At paragraph 5.1, it is indicated that financial assets and liabilities include "Australian dollar and foreign currency denominated debt, equity, hybrids and derivatives". A commodity loan or commodity based loan does not appear to come within any of these concepts though clarification is sought in relation to these issues.
6 CONTROLLED FOREIGN COMPANY RULES
The Issues Paper proposed extending the regime for the taxation of financial arrangements to the taxation of controlled foreign companies. The Minerals Councils submission on the Issues Paper argued against this proposal. No comment is made in the PFC on this question. Clarification is sought on whether the proposed rules relating to financial arrangements are to be extended to the taxation of controlled foreign companies.
7 DEEMED SOURCE RULES
The Issues Paper proposed radical changes to the deemed sourcing rules that operate in Australia. No mention is made of these rules in the discussion on the taxation of financial assets and liabilities in the PFC. However, some discussion on these issues is contained in Chapter 33 of the PFC dealing with the allocation of worldwide taxable income between countries. It seems that the source rules discussed in Chapter 33 of the PFC are far less radical than those proposed in the Issues Paper and therefore we will not make a submission on the PFC in this respect at this time.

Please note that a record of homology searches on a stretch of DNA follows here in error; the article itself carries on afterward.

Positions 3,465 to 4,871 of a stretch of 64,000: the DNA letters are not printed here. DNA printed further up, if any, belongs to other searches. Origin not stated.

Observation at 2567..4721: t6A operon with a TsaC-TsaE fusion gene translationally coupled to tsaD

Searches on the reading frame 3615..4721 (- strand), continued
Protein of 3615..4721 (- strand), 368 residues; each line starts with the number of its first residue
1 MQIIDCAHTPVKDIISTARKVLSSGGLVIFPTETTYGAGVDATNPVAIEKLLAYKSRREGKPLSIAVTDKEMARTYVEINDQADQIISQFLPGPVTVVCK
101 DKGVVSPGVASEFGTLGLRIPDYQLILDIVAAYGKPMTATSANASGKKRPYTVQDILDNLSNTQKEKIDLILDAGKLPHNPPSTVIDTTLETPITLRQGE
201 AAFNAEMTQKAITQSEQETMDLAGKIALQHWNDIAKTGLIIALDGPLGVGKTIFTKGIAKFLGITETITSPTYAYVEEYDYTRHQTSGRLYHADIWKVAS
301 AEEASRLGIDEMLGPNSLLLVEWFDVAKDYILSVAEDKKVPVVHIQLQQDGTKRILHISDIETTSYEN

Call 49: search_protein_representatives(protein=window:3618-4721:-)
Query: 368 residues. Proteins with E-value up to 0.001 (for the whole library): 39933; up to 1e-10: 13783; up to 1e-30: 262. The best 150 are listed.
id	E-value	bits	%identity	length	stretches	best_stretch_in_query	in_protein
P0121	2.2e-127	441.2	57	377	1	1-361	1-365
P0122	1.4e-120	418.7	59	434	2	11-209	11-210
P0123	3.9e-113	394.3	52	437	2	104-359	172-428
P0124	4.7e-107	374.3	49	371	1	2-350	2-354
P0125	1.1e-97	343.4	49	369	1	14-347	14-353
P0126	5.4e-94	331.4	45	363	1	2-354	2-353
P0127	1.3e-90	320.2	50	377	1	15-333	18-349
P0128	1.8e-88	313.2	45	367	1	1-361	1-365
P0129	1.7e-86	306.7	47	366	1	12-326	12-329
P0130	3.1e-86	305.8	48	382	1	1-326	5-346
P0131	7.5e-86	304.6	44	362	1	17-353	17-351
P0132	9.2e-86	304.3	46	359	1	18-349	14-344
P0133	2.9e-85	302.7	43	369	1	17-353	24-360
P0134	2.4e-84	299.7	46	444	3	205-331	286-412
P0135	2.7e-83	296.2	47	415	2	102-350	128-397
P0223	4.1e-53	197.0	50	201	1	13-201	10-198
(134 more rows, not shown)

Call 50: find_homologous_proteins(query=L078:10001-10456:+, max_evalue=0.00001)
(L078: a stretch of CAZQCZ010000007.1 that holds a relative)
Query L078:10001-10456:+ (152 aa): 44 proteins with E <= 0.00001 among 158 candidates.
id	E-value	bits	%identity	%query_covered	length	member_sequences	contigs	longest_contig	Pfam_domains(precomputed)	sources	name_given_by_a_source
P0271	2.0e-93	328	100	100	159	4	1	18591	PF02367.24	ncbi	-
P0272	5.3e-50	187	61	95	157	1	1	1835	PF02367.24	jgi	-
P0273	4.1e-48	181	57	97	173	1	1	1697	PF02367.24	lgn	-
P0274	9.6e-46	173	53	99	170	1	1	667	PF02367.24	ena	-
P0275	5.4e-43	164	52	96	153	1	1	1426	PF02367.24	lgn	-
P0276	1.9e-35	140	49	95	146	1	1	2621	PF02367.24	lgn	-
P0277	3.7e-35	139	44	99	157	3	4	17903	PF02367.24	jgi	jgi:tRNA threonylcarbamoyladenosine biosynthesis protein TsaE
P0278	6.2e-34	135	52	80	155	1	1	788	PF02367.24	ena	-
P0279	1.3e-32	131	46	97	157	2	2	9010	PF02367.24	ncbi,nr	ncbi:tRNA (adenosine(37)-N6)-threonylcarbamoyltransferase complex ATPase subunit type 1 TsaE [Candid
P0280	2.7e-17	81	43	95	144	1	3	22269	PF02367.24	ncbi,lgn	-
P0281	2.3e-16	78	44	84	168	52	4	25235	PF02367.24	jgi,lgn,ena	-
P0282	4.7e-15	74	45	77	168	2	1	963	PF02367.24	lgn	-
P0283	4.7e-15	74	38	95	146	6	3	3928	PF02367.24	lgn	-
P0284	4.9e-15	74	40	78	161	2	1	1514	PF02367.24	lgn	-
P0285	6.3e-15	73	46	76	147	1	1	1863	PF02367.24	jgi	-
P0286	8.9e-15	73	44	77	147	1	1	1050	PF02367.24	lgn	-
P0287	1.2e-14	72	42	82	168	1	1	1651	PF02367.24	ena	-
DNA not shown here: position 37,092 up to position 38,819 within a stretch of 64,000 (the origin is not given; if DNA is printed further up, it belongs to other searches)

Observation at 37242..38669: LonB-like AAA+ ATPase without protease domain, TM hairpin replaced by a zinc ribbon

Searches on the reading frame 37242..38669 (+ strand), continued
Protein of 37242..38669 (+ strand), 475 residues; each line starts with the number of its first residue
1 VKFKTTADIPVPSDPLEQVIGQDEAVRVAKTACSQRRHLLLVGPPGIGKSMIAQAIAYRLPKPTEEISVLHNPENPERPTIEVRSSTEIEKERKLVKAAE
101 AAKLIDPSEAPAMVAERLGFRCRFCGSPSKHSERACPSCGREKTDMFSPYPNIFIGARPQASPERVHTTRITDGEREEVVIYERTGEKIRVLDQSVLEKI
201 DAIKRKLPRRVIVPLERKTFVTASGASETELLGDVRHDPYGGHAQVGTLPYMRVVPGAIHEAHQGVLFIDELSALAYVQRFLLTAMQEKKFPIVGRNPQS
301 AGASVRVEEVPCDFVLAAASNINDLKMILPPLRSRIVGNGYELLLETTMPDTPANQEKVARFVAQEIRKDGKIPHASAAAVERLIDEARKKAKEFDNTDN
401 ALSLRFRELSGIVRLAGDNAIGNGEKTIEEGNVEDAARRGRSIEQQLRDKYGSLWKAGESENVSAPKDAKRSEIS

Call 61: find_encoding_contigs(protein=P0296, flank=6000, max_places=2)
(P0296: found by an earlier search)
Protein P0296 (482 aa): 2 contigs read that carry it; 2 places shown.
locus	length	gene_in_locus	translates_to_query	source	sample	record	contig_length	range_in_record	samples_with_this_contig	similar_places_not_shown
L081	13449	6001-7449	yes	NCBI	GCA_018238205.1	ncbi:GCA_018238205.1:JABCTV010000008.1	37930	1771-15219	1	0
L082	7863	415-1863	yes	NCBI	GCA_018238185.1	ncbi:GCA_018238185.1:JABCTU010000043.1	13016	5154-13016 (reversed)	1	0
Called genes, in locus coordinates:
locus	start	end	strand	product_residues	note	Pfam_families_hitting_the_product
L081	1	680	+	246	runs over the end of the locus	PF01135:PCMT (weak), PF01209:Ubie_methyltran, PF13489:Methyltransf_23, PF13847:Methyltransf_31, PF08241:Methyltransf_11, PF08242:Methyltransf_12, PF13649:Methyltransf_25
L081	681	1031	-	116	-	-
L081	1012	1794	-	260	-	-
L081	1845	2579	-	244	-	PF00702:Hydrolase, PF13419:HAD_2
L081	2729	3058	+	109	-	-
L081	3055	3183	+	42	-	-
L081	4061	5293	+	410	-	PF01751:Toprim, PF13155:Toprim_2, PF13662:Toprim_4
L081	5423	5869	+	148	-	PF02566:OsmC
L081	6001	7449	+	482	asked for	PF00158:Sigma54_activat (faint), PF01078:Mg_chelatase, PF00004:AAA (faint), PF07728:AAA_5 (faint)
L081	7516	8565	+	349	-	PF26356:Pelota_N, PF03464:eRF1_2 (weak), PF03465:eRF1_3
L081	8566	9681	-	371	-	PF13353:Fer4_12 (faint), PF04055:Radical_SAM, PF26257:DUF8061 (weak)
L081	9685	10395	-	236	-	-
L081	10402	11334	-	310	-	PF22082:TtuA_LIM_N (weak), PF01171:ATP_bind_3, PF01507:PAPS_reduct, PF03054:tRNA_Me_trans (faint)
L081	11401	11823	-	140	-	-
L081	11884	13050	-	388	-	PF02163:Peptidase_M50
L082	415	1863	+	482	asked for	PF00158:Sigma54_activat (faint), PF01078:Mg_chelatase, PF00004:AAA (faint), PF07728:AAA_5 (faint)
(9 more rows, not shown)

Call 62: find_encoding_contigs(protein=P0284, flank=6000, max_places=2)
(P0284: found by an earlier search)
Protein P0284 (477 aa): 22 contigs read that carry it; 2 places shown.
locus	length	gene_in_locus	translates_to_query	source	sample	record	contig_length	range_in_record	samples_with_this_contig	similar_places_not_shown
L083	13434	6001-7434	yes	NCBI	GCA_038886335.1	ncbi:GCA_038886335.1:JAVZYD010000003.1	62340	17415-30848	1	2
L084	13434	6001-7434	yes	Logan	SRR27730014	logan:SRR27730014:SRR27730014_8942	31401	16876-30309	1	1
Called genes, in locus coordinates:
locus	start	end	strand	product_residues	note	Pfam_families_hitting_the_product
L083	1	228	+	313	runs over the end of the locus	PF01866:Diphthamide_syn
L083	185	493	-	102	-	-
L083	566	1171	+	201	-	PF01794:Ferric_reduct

8 OTHER COMPLIANCE MATTERS AND TIMING OF INTRODUCTION
In the Minerals Councils submission on the Issues Paper, it was indicated that the taxation of financial arrangements should as far as possible use accounting information that is available in relation to financial transactions. The PFC discusses more broadly the adoption of accounting principles in determining taxable income. On this basis, we do not wish to make any further comment.
Clearly, sufficient time would need to be available for mineral producers to adapt to any new set of rules relating to the taxation of financial arrangements. Equally clearly, it will be important to ensure adequate consultation with interested parties is provided for in the development of policy and associated legislation.
EXECUTIVE SUMMARY OF THE MINERALS COUNCIL OF AUSTRALIAS JUNE 1997 SUBMISSION ON THE ATO/TREASURY ISSUES PAPER
The rules proposed in the Issues Paper are clearly inappropriate for resource companies in a number of important respects, which we summarise as follows:
Timing of the introduction: The proposed rules are complicated and will require major systems changes to be prepared and implemented by resource companies and other affected taxpayers. It is imperative that sufficient lead-time be allowed for and that the changes become effective at the commencement of a year of income (including a substituted year), rather than during a year of income. This will avoid the possibility of two regimes applying which would greatly increase compliance costs and create specific difficulties for companies.